We need to push back. Local election registrars are really in control of the rolls and have the final say on most purges. We need to organize in our communities and ensure they hear our concerns. Voting experts must debunk the administration’s false claims of fraud. Civil rights law firms should continue to do battle in courtrooms. Local politicians from both parties ought to stand firm against pressure from Washington. Rest assured that the Leadership Conference on Civil and Human Rights coalition, and our allies, will be in the thick of this fight.

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Joe Whittle on owning land (July 21, 2017)

Image may contain: sky, cloud, tree, outdoor and nature
First they came for the homeless

Written by Joe Whittle, after a visit to The Poor Tour.

Censored by Facebook 4 times so far. (Copied from an earlier post. Censored over a dozen times now)

“Perhaps you think the Creator sent you here to dispose of us as you see fit. If I thought you were sent by the Creator, I might be induced to think you had a right to dispose of me. Do not misunderstand me, but understand fully with reference to my affection for the land. I never said the land was mine to do with as I choose. The one who has a right to dispose of it is the one who has created it. I claim a right to live on my land and accord you the privilege to return to yours.” -Chief Joseph

Creator passed down to us that NO ONE can “own” the land; it was given to ALL life to live and thrive and exist upon freely, none being greater or more entitled than another, and full of all of the gifts we need to do so in peace and happiness. I wonder what the Creator thinks of the irony of those who take possession of what belongs to none by genocide, lies, and murder, and build “mayor’s mansions” upon it from which they pass down edicts of who has a “right” to be where; assuming the entitlement to fabricate linear scales of the right to exist and live freely upon that which Creator gave to all?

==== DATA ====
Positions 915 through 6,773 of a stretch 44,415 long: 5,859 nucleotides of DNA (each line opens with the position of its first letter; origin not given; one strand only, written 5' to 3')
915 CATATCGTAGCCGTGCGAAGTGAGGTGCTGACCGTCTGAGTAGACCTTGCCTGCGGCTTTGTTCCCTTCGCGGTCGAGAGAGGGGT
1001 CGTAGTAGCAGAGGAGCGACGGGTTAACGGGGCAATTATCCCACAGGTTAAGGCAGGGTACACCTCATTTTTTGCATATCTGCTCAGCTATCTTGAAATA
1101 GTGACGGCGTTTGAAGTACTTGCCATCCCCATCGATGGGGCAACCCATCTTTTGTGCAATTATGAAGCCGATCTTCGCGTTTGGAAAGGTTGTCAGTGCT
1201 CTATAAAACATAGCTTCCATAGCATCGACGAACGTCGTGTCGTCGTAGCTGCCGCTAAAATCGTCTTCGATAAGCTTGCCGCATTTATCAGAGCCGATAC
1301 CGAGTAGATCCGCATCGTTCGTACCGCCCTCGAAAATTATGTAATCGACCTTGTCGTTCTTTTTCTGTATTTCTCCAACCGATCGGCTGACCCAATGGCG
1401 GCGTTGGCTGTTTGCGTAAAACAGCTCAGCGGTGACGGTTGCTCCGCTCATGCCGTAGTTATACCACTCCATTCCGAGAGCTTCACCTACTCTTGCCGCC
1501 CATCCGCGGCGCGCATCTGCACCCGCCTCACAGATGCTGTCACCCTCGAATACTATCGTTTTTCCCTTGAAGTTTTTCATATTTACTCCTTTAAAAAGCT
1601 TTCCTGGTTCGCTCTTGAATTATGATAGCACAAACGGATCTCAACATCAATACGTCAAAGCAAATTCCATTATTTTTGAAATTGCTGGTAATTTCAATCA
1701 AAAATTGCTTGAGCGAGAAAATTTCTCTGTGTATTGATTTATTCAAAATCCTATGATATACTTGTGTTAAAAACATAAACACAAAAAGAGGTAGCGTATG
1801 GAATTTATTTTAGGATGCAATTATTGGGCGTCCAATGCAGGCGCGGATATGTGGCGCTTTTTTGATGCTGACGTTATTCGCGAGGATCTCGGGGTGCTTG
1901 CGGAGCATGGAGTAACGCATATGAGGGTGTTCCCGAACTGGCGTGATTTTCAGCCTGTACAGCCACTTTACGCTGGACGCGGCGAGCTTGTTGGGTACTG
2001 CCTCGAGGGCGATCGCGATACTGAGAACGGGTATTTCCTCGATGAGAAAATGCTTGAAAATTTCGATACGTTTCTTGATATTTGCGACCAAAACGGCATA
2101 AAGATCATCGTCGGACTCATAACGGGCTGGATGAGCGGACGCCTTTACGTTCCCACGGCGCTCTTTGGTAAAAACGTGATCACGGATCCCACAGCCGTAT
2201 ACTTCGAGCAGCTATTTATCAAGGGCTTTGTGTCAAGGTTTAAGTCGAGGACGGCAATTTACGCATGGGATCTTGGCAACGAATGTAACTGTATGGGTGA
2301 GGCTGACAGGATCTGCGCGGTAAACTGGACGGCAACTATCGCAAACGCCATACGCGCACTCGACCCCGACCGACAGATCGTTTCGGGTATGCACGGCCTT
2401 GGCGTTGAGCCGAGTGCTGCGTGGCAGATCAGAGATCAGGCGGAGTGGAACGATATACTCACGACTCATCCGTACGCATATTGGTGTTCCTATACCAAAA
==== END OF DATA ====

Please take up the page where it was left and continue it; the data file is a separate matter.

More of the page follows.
It was a privilege and an honor for me to be welcomed into this encampment with friendship and fellowship and spend all day yesterday with some beautiful and kind people who in many ways are living closer to the way that was given to all than most of society understands. It is not rare that I have found that those with the least amount of possessions are the quickest to offer freely with generosity, welcome, kindness and no expectations whatsoever, whatever they have to share. Sometimes the best examples of fellowship and community can be found where the rulers of men say one has no rights to exist.

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Your Call: What happened to California’s single payer healthcare bill?

Listen to the show:  Your Call: What happened to California’s single payer healthcare bill?

  JUL 19, 2017

In early June, the California Senate passed Senate Bill 562, the Healthy California Act, but it passed without details on how to pay for it. A few weeks later, it was shelved by the California Assembly Speaker Anthony Rendon. He said, “We have never found a funding source. All the other details that were missing made it woefully incomplete.”

Why did Rendon shelve the bill? What’s in it? And what needs to happen for California to win its fight for universal health care?


Dr. Paul Song, oncologist and national board member of Physicians for a National Health Program

David Dayen, journalist and author of Chain of Title: How Three Ordinary Americans Uncovered Wall Street’s Great Foreclosure Fraud

Web Resources:

SB-562 The Healthy California Act

Physicians for National Health Program

Mother Jones: : Everything You Need to know About the Single-Payer Fight in California

The Intercept: California Single-Payer Organizers are Deceiving their Supporters. It’s Time to Stop.

The Sacramento Bee: ‘Woefully incomplete’ universal health bill dead for the year in California

Capital & Main: Study Shows California’s Single-Payer Bill Would Save Health Care Costs

(Courtesy of Kathy Gehlken.)

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Following Senate Majority Leader Mitch McConnell’s concession on Monday night that Trumpcare is likely dead, progressive groups that played an integral role in rallying opposition to the legislation are now looking to go on the offensive.

On Tuesday, dozens of organizations—including Our Revolution, National Nurses United, and Fight for 15—announced the launch of a new initiative titled “The Summer for Progress,” during which activists across the country will pressure Democratic lawmakers to embrace “a bold, progressive agenda.”

This agenda, called the People’s Platform, includes legislation that would make public colleges tuition free, establish automatic voter registration, raise the federal minimum wage to $15 an hour, and transform the American healthcare system into one that guarantees insurance to all.